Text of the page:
Approximately 30 product categories will eventually require a DPP, with batteries expecting to be the first to come into force in 2026.

The regulations aim to support traceability, and material and energy efficiency, as well as repair-based business models. It is hoped that the DPP will give producers increased control over quality and supply chains and that consumers will be empowered to make value-based purchasing decisions.  

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Although the data stored in the DPP will vary, in general it will include product lifecycle and value chain information such as the product’s manufacturing origin and materials used. It will also have carbon footprint and sustainability information and insights into the product’s supply chain journey and disposal guidelines. 

Other green initiatives – such as the proposed Green Claims Directive and the recently approved Directive on Empowering Consumers for the Green Transition (ECGT) – will continue to increase pressure on companies to prove their sustainable practices.

Designed to protect consumers from greenwashing, these directives aim to make sustainability claims comparable, verifiable, and consistent and require producers to have substantive proof when making claims.

With 53% of green claims considered as vague, misleading, or unfounded, and with 40% of claims having no supporting evidence, it is no wonder that it is time for measurable change. 

Quantifying label sustainability 

Measuring such sustainability can be complex and involves each producer in the supply chain taking responsibility for communicating their eco-credentials.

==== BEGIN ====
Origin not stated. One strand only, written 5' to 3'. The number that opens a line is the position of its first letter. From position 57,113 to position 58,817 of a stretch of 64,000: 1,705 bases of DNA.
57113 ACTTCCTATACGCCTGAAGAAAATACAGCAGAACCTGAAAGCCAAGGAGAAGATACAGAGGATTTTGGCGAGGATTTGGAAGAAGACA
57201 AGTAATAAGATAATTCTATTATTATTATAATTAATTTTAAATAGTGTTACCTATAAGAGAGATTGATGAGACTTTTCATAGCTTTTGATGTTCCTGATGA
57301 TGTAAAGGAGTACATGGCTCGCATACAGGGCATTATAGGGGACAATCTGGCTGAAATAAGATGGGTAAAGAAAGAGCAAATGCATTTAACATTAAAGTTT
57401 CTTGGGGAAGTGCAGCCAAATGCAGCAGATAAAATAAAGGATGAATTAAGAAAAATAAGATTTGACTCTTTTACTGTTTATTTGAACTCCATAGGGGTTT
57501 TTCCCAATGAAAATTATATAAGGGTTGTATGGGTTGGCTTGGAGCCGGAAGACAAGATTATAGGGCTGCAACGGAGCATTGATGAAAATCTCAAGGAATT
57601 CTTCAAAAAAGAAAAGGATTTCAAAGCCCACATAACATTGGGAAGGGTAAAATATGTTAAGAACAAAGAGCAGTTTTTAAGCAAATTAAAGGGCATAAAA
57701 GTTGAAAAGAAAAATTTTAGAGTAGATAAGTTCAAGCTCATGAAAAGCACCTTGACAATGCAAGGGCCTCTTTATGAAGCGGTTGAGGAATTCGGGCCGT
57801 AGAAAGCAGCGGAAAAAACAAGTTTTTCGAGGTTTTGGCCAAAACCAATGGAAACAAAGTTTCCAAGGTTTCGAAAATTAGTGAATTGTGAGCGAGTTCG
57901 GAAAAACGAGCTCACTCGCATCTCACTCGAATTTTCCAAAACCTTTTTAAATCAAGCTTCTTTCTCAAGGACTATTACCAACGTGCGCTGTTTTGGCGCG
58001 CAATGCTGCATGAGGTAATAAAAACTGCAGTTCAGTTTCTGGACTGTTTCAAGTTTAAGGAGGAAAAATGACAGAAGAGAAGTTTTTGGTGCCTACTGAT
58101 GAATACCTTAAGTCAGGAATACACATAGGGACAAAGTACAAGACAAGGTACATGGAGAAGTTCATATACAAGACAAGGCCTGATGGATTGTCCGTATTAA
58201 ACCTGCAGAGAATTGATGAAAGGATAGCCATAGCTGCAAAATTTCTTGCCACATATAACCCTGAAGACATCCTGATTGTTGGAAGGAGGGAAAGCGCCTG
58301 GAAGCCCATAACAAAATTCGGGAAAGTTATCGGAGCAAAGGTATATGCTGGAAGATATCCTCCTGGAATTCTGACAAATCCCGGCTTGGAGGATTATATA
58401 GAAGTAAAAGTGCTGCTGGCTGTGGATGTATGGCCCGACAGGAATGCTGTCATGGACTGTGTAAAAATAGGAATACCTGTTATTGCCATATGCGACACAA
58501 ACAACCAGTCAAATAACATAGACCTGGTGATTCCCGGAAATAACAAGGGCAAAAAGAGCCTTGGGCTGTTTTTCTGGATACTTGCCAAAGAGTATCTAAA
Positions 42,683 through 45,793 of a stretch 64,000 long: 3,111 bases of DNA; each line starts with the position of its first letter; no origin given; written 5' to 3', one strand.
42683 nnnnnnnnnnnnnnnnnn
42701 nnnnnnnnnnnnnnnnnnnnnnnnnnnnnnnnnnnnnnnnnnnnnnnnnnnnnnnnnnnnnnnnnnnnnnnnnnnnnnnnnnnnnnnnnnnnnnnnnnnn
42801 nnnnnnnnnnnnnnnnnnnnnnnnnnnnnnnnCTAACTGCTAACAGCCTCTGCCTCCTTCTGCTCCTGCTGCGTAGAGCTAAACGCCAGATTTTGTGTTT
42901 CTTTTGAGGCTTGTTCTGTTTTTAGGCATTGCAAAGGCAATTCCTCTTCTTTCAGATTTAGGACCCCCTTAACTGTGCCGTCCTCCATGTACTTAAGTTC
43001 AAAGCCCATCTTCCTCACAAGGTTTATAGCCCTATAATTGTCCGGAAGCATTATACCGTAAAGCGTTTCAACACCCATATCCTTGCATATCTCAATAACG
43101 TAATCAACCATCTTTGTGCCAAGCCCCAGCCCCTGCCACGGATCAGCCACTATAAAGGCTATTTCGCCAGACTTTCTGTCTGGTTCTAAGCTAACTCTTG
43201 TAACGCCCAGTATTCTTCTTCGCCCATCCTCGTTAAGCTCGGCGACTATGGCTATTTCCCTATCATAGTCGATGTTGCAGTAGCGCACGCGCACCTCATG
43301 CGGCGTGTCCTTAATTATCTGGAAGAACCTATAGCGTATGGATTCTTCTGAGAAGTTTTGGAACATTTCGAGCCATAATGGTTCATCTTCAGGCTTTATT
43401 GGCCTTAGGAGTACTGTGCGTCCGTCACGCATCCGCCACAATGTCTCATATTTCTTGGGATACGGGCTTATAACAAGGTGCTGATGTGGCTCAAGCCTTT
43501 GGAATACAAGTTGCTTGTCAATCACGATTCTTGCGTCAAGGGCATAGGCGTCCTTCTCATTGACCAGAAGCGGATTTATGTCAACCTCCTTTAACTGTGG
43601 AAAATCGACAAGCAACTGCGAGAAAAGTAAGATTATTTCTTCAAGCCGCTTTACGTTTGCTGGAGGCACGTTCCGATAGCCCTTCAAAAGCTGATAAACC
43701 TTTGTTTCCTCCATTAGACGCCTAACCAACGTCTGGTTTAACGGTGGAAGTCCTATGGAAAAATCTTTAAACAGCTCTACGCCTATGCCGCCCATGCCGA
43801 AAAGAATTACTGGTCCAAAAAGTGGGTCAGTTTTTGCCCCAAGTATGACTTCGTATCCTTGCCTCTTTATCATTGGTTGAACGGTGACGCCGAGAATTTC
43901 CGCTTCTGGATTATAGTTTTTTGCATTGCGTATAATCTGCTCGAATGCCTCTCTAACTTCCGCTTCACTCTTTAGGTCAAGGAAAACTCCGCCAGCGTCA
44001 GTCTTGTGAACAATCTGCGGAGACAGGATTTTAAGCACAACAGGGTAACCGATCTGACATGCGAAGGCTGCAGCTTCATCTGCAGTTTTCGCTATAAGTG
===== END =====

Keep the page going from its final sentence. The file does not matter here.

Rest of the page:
Let’s take labels as an example, producers are increasingly realising the impact that they have on a package’s sustainability. That is why UPM Raflatac’s Label Life service, that helps calculate the environmental impact of the company’s labels, has evolved over the past 10 years to meet more complex demands.  

Label Life is a comprehensive life cycle assessment (LCA) service for label evaluation and sustainable packaging design. It has recently received a certificate of validity for the newly launched Label Life v3.0 , which confers validity to the LCA calculation engine and the whole process of generating LCAs at scale. Importantly, it offers customers the ability to make better informed choices to help them move closer towards their sustainability goals.  

The Label Life service provides environmental declarations for each label, in the form of a product passport prototype (PPP), developed based on existing standards and norms. The PPP helps UPM Raflatac’s customers to keep one step ahead of legislative requirements such as the DPP, by providing them with a self-declaration of the labelling material’s potential environmental impact.

However, sustainability can be measured with a number of criteria and the PPPs provide a detailed view, as well as background information, so that the customer can make the switch to a more sustainable product that has the most fitting profile for their needs. 

The PPPs highlight an array of metrics, from carbon footprint and water consumption to the 16 indicators recommended by the Product Environmental Footprint (PEF) guide – and these are available for the majority of our product portfolio.

Sustainability metrics for Label Life include a total of 25 different indicators available in the PPPs, over the lifecycle of the label broken down into the stages: (1) cradle-to-gate, (2) transport to customer, (3) printing, (4) end of life impacts. The potential benefits for the next life cycle stage are also quantified separately.  

The first barrier to achieving sustainability goals is knowing where the key impacts are and how the value chain influences these.

In labelling, the biggest impacts come from the choice of raw materials, in carbon accounting referred to as the upstream Scope 3 emissions.

Thanks to the Label Life service, UPM Raflatac can give customers guidance on how to reduce their Scope 3 emissions and identify optimisation potentials.

As we face increasing environmental challenges and this is reflected in legislation, consistent, credible data will become even more important in helping producers to optimise sustainable design and make the switch to more sustainable products.